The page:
Sean Doolittle admits heavy workload contributed to lapse in mechanics

Chris Lingebach
May 28, 2019 - 6:53 pm

Sean Doolittle doesn't want to make a big deal of it, but does reluctantly admit his heavy early season workload has probably contributed to his recent struggles on the mound.

"The usage is part of it. I don't want to like turn this into a thing," the Nats closer told 106.7 The Fan's Grant & Danny during his weekly segment, presented by Lindsay Volvo Cars of Alexandria. "I had a heavy workload in the beginning of the season. It is what it is. It is part of my job."

Doolittle began the season with a 0.95 ERA, allowing just two earned runs in his first 18 outings (19 innings), and going 3-1 with six saves through May 15. Doolittle, over his past four outings, has allowed seven earned runs on nine hits, two walks and three strikeouts.

"And now, there's been some sloppy mechanics the last couple times out, and I think part of that is my body not quite firing the way that it's supposed to," he said. "You know what? Lots of relievers go through it. It's kind of an occupational hazard of pitching in that closer role, because I was pitching in those situations early in the season because we had chances to win those games.

"I felt good in the moment and I wanted to help my team win, so I certainly wasn't going to back down from any of those opportunities to pitch. Right now, I've had a really good couple work days in the back end of that Marlins series going back and watching film from last season. I really feel a lot better with where I'm at mechanically, so I'm looking forward to getting in there hopefully tonight."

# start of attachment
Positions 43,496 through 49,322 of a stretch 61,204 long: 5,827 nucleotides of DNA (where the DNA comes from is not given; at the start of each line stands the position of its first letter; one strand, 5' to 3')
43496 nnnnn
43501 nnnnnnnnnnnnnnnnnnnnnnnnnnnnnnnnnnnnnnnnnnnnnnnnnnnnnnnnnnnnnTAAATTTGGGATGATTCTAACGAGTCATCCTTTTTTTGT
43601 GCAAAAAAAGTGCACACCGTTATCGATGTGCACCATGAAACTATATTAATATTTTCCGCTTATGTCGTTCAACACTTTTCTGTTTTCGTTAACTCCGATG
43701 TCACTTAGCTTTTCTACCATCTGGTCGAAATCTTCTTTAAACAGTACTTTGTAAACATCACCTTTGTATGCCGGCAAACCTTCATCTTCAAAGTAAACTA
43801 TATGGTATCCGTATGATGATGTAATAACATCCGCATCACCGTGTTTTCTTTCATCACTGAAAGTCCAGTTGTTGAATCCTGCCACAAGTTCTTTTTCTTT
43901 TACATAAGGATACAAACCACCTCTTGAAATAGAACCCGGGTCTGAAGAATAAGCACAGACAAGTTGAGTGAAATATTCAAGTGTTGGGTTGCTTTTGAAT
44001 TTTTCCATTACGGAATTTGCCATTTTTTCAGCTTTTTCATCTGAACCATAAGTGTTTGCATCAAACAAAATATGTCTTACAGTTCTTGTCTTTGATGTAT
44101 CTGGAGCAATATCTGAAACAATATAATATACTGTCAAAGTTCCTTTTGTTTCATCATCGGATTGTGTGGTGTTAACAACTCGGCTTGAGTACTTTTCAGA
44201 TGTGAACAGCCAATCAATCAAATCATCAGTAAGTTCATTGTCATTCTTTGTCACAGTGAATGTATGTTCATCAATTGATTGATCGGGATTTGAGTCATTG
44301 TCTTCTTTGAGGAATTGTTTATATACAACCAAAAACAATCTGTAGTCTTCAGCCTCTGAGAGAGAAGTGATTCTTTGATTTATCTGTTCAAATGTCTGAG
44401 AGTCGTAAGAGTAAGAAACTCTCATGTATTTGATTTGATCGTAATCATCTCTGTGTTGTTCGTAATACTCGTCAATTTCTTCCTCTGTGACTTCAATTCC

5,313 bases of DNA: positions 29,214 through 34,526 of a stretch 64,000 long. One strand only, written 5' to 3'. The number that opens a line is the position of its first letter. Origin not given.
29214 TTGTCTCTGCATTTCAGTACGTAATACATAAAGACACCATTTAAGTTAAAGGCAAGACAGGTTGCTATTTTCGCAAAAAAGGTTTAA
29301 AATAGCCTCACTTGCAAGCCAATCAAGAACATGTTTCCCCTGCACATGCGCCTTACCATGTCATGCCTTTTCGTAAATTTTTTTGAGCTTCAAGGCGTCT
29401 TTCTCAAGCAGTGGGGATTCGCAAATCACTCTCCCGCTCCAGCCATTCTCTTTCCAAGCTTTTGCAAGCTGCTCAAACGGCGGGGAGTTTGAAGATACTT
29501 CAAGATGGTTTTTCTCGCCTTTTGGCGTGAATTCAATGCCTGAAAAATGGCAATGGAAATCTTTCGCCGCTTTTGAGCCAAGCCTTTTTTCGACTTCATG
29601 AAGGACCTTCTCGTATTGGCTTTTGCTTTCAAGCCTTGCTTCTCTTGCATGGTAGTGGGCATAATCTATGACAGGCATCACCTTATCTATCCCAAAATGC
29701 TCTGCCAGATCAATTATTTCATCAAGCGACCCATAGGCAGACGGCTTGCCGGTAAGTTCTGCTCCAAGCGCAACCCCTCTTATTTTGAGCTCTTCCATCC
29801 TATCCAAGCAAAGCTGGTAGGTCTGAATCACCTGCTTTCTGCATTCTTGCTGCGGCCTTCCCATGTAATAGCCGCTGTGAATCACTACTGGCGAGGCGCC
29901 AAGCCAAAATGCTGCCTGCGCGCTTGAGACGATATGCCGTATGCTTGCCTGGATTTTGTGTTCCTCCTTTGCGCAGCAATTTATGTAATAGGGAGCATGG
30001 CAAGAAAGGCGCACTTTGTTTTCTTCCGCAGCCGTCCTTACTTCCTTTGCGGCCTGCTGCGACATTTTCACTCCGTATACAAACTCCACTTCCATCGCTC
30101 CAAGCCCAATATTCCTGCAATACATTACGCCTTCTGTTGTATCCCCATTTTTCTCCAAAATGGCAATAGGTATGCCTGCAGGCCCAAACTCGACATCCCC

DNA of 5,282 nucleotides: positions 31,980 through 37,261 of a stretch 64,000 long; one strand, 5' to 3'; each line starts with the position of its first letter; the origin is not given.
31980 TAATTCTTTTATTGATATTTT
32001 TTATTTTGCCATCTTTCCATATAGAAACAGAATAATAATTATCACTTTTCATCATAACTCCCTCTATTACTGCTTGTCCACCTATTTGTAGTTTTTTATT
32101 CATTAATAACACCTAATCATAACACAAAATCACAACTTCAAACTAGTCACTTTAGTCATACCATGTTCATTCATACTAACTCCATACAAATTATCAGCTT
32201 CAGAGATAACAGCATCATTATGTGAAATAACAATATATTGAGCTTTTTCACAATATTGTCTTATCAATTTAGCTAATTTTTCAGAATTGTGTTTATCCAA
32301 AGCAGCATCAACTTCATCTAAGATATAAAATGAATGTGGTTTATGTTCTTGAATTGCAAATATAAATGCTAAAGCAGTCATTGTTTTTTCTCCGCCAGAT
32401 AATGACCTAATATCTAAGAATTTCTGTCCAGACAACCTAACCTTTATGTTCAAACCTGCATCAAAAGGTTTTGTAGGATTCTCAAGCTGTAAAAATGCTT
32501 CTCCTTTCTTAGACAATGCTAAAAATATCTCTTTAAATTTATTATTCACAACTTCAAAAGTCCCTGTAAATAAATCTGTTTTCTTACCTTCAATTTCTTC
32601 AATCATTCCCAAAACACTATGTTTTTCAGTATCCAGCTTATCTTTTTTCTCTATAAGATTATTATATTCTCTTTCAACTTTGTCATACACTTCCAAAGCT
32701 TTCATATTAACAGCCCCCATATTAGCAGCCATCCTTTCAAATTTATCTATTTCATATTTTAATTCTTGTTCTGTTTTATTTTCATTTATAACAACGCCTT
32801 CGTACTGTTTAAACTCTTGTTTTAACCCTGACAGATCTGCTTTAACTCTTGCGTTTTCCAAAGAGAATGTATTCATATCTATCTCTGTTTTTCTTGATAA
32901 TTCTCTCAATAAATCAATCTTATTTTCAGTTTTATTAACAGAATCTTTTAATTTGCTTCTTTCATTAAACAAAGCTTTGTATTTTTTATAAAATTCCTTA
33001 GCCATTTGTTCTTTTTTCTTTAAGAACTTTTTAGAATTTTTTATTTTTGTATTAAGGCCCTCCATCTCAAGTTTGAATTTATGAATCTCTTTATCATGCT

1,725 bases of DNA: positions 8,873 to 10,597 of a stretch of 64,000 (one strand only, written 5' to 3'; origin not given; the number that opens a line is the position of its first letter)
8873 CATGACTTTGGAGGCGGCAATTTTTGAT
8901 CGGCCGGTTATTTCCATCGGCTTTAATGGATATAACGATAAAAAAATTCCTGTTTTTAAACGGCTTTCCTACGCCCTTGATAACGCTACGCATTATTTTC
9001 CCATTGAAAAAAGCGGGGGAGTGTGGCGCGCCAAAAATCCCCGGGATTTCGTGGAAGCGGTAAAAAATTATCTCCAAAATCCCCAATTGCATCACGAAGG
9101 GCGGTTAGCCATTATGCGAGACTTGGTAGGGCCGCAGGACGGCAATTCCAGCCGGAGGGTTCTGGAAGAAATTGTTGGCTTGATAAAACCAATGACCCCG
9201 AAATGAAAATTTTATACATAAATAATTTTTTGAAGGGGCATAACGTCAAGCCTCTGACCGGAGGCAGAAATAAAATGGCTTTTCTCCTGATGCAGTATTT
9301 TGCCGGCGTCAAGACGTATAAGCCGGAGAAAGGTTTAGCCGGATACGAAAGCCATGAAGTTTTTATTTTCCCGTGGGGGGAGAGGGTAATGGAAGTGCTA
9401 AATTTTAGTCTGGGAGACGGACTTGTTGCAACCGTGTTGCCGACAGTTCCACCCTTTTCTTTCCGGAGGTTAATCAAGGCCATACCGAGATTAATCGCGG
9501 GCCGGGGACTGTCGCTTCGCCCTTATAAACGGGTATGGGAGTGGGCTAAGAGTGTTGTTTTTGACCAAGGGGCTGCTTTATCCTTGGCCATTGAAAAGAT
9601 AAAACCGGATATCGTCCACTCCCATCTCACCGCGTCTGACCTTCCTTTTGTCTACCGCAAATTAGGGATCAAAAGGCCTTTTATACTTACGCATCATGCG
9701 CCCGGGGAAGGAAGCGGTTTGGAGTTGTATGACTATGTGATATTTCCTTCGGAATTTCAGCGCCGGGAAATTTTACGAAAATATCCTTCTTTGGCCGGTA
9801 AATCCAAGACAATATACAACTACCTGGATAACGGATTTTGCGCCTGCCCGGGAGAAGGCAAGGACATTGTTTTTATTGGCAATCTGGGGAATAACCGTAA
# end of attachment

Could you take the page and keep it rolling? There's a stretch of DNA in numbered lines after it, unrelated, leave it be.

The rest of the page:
One thing Doolittle noticed is that his mechanical lapse has lowered his spin rate, something he's been working to correct the past few days.

"The spin rate stuff, we have several people in our clubhouse that get that information," he said. "And if fans can get it... if you know Brooks Baseball is a website that has a lot of that data stuff."

Doolittle isn't getting his analytics from Brooks Baseball, he clarified through laughter. That was merely an example of fans having access to many of the same spin rate measurements.

"Our guys have that stuff right away," he said. "So I come in and throw my glove into my locker and storm back to the weight rooms. One of our strength coaches gets it really quickly and he's been really, really great throughout my entire time with the Nats. He knows what to look for, he knows what my keys are, where my extension's supposed to be, what my release height's supposed to be, and therefore, spin rate, spin axis, stuff like that.

"He gets it and I'll kind of debrief with him for a little bit, and then you can go into the film room and those guys have it as well, and watch some film and kind of, I guess, put two and two together."

"Those analytics, you just have to know how they translate to you," Doolittle said. "People rely on them super heavily. You just have to know: What does it mean when your release height is this, and what's that mechanical fix? So sometimes that takes a day or two to figure out, but we're in a good spot right now, I think."

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